Customers Don't Like Renting Software

from the want-to-own dept

Microsoft is really having trouble understanding customers today. First they can't figure out why no one wants web services, and now they're giving up on a trial program to rent software. It doesn't take a genius to figure out that most people prefer to own something (and do what they want with it) than be limited, and lose the use of something after a certain period of time (though, the music industry still hasn't figured this out either). Microsoft said that the trials they ran to let people rent Microsoft Office have been a dismal failure - mostly because (and notice how they blame the customer, as opposed to their own inability to explain things correctly) people didn't realize that at the end of the "rental" period the software wouldn't work any more. People thought they were scoring a great deal and getting the software for not very much money. Clearly, Microsoft didn't do a very good job explaining how the "rental" program worked - and in doing so probably pissed people off even more, when they suddenly discovered their software wasn't working. Of course, if Microsoft had explained the program clearly, very few people would have bought into it, because a quick calculation would show that, over time, they would end up spending a lot more than they would by just buying the software outright.


Reader Comments (rss)

(Flattened / Threaded)

  1.  
    identicon
    --brett, Sep 12th, 2002 @ 7:30pm

    Data Storage fee's

    There was talk a while back from our aus_office that M$ had rent_a_bloat set up for off site storage. From what i understood not only it difficult to avoid it but involved, "storage", hidden extra fees.

     

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  2.  
    identicon
    Al, Sep 12th, 2002 @ 11:00pm

    No Subject Given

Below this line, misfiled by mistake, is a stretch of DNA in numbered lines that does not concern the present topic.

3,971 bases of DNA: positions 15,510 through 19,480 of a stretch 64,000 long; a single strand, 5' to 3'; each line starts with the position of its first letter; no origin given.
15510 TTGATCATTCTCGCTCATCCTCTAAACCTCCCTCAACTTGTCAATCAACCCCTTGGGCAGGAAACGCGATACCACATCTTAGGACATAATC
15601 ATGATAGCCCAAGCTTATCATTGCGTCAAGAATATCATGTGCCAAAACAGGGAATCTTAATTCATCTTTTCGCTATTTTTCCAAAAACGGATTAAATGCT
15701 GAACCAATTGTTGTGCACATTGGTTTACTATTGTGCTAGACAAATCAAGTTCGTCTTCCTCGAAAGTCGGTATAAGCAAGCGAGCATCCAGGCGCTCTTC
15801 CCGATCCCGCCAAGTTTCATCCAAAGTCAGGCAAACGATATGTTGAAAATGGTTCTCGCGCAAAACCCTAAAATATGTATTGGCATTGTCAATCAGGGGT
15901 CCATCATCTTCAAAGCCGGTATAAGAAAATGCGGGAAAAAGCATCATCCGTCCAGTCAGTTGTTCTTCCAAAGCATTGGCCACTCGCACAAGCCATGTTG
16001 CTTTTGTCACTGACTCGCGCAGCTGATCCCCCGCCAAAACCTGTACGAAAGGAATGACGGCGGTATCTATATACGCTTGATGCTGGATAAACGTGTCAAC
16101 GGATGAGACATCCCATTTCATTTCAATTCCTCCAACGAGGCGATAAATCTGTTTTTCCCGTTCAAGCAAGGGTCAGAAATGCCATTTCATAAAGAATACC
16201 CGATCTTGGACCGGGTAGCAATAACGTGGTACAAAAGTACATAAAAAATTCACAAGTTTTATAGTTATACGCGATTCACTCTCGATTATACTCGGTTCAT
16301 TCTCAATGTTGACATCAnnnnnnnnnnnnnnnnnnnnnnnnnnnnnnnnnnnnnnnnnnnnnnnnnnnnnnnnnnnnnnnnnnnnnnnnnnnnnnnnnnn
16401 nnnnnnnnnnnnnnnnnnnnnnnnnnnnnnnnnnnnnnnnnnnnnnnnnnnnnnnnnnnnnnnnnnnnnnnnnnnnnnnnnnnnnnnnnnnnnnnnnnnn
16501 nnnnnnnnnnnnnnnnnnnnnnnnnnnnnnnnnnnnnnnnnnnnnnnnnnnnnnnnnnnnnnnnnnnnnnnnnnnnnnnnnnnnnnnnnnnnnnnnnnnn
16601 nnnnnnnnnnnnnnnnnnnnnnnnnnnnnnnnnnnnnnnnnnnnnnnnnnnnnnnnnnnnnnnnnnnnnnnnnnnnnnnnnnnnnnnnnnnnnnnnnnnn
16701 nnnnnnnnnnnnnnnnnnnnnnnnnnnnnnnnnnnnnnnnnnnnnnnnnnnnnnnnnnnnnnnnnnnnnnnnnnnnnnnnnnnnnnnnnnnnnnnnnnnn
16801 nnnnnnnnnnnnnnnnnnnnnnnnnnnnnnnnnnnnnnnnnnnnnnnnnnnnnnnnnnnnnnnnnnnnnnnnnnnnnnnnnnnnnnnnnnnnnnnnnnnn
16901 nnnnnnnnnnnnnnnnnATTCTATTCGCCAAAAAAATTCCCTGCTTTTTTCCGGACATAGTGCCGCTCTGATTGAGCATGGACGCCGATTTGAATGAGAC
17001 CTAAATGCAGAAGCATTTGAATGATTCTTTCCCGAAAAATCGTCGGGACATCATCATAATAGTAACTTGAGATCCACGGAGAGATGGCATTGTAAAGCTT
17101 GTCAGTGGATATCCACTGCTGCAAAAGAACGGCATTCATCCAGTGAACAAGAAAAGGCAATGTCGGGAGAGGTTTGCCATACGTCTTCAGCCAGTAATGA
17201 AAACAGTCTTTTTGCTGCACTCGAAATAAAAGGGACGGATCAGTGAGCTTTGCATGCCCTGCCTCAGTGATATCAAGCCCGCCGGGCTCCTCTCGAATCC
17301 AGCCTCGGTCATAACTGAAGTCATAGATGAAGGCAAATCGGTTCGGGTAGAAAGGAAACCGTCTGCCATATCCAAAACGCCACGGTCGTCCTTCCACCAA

You are spot on there Mike, people want to own their own software, not rent. Please kill all Dongle driven programs as well. Selling a program like Lightwave with a limited life span of about two years just makes pirates who charge to get around the technology happy. In two years there will probably be a new version out anyway so why bother? And buying a proggie like 3D studio Max that decrees (at least in Australia) that you have to do a course to buy it's only affordable version, and the courses themselves are prohibitively expensive, not to mention the price of the software per se...it's actually easier to get the program free than it is to pay for it (not that I have) So much for wanting to do the right thing by the companies who make the software you use.
    Please forgive the topic drift :/

     

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  3.  
    identicon
    Sprechen, Sep 13th, 2002 @ 4:13pm

    Re: No Subject Given

    Bingo. The more difficult you make it for people to use your software legally, the more likely people are to pirate it. The reason I started using no-cd cracks for games was that some of the "copy protection" systems made loading a game take 5 minutes. I know people who have legal copies of Win XP, but installed the pirate corporate version because it doesn't phone home.

     

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